Photo by Michael Naughton/HDS Communications

Harvard University was founded in 1636 to establish “a learned ministry.” Nearly four centuries later, Harvard Divinity School (HDS) works to produce a learned ministry for modern times.

At a recent HDS conference, Hershey Professor of Buddhist Studies Janet Gyatso recalled the School’s 2005 revision of its master of divinity curriculum and how it became an opportunity to broaden the scope of the program.

“I really felt that this would be a wonderful place to start training Buddhist ministers in very much the same way that students who are largely in Christian traditions were getting trained,” she said. “The basic phrase or model of this whole master of divinity program is to produce a learned ministry. … Why not do that for Buddhist students as well?”

The conference, “Education and Buddhist Ministry: Whither — and Why?” was a new undertaking for the School’s Buddhist Ministry Initiative (BMI). The BMI’s first international conference brought together scholars, students, and educators for three days to discuss challenges, insights, and questions regarding training for Buddhist ministry and to foster collaboration among institutions and individuals. The conference was funded by the Robert H.N. Ho Family Foundation.

Several panels addressed a major question among those participating: As Buddhism is being drawn upon to meet the needs of the secularized West, is it just becoming a secular adaptation of traditional Buddhism, or can it continue to be a vehicle of spiritual liberation?

Among the speakers was the Venerable Yifa, program director at the Woodenfish Project. Woodenfish helps the development of emerging scholars in the West who have interests in Chinese Buddhism. Photo by Evgenia Eliseeva

In talking about challenges, Gyatso pointed out that Buddhist ministers in the Western world are going out and working in hospitals and prisons with people who are not exclusively Buddhist. That can lead to a generalization or abstraction of certain types of practices such as mindfulness and compassion, she said, later asking if that means those exercises then cease to be Buddhist, and at what point that becomes something to worry about.

“Part of what the students are challenged with is how do they take the insights — the wisdoms that are coming from contexts that are not necessarily Buddhist at all — and, on one hand, translate them into Buddhist terms and, on the other hand, how do they contribute insights and wisdoms that they are getting from their Buddhist background back into those practices? So it’s a two-way street,” she said.

Francis Greenwood Peabody Senior Lecturer on Pastoral Care and CounselingCheryl Giles talked about her transition from being a Roman Catholic to a practitioner of Buddhism.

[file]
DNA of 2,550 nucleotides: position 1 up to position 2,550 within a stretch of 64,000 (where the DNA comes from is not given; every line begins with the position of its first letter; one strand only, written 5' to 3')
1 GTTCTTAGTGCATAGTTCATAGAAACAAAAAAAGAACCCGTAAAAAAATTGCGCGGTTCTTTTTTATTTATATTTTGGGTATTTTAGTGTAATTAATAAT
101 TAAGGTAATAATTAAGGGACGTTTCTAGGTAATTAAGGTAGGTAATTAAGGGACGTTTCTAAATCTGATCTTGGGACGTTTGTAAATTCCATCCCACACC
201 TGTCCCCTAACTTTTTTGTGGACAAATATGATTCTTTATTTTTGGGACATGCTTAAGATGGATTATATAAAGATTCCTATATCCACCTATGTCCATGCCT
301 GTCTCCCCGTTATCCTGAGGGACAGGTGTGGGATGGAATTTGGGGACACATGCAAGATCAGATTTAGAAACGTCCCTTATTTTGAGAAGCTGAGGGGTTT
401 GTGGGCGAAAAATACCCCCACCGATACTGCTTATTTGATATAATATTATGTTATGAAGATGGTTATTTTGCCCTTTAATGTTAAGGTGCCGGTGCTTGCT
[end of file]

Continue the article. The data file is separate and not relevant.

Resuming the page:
“Where we come from shapes our understanding and practice of ministry,” Giles said. “As an educated, black, lesbian, recovering Catholic from a working-class family who practices Tibetan Buddhism, it does matter. I bring all of this to the practice of Buddhism — and hopefully ministry.

“Buddhist ministry is not a one-size-fits-all practice. It is being at the margins with the poor, homeless, uneducated, sick, mentally ill, and despairing. It is visiting the sick, dying, and those incarcerated. It is advocating for justice. It is teaching students who are future leaders to stand with the poor, to honor the dignity of each person, and to practice love and kindness, not just for others, but also for ourselves,” she explained.

A separate panel discussion focused on the question of what it takes to be a Buddhist minister.

Yangsi Rinpoche, president and professor of Buddhist studies at Maitripa College, a Buddhist university in Portland, Ore., spoke about seeing some Western-ordained practitioners become nervous and uncomfortable when performing Buddhist rituals. He hopes the focus will shift and be based in the wisdom of the ritual rather than the method.

John Makransky, an associate professor at Boston College and teacher at theFoundation for Active Compassion, noted the importance for students to be connected to Asian Buddhist teachers and communities, so training doesn’t become a “Western thing.” He also commented on the importance of Buddhist ministry as a key resource for interreligious engagement.

“Clearly, that’s very important in the place and time that we live in. A lot of people looking to Buddhism are non-Buddhists, not seeking to convert to Buddhism, but to learn something deeply from it that informs their lives as Christians, Jews, and others,” he said.

Other panelists included HDS faculty members Emily Click, assistant dean for ministry studies and field education and lecturer on ministry, and Charles Hallisey, the Yehan Numata Senior Lecturer on Buddhist Literatures.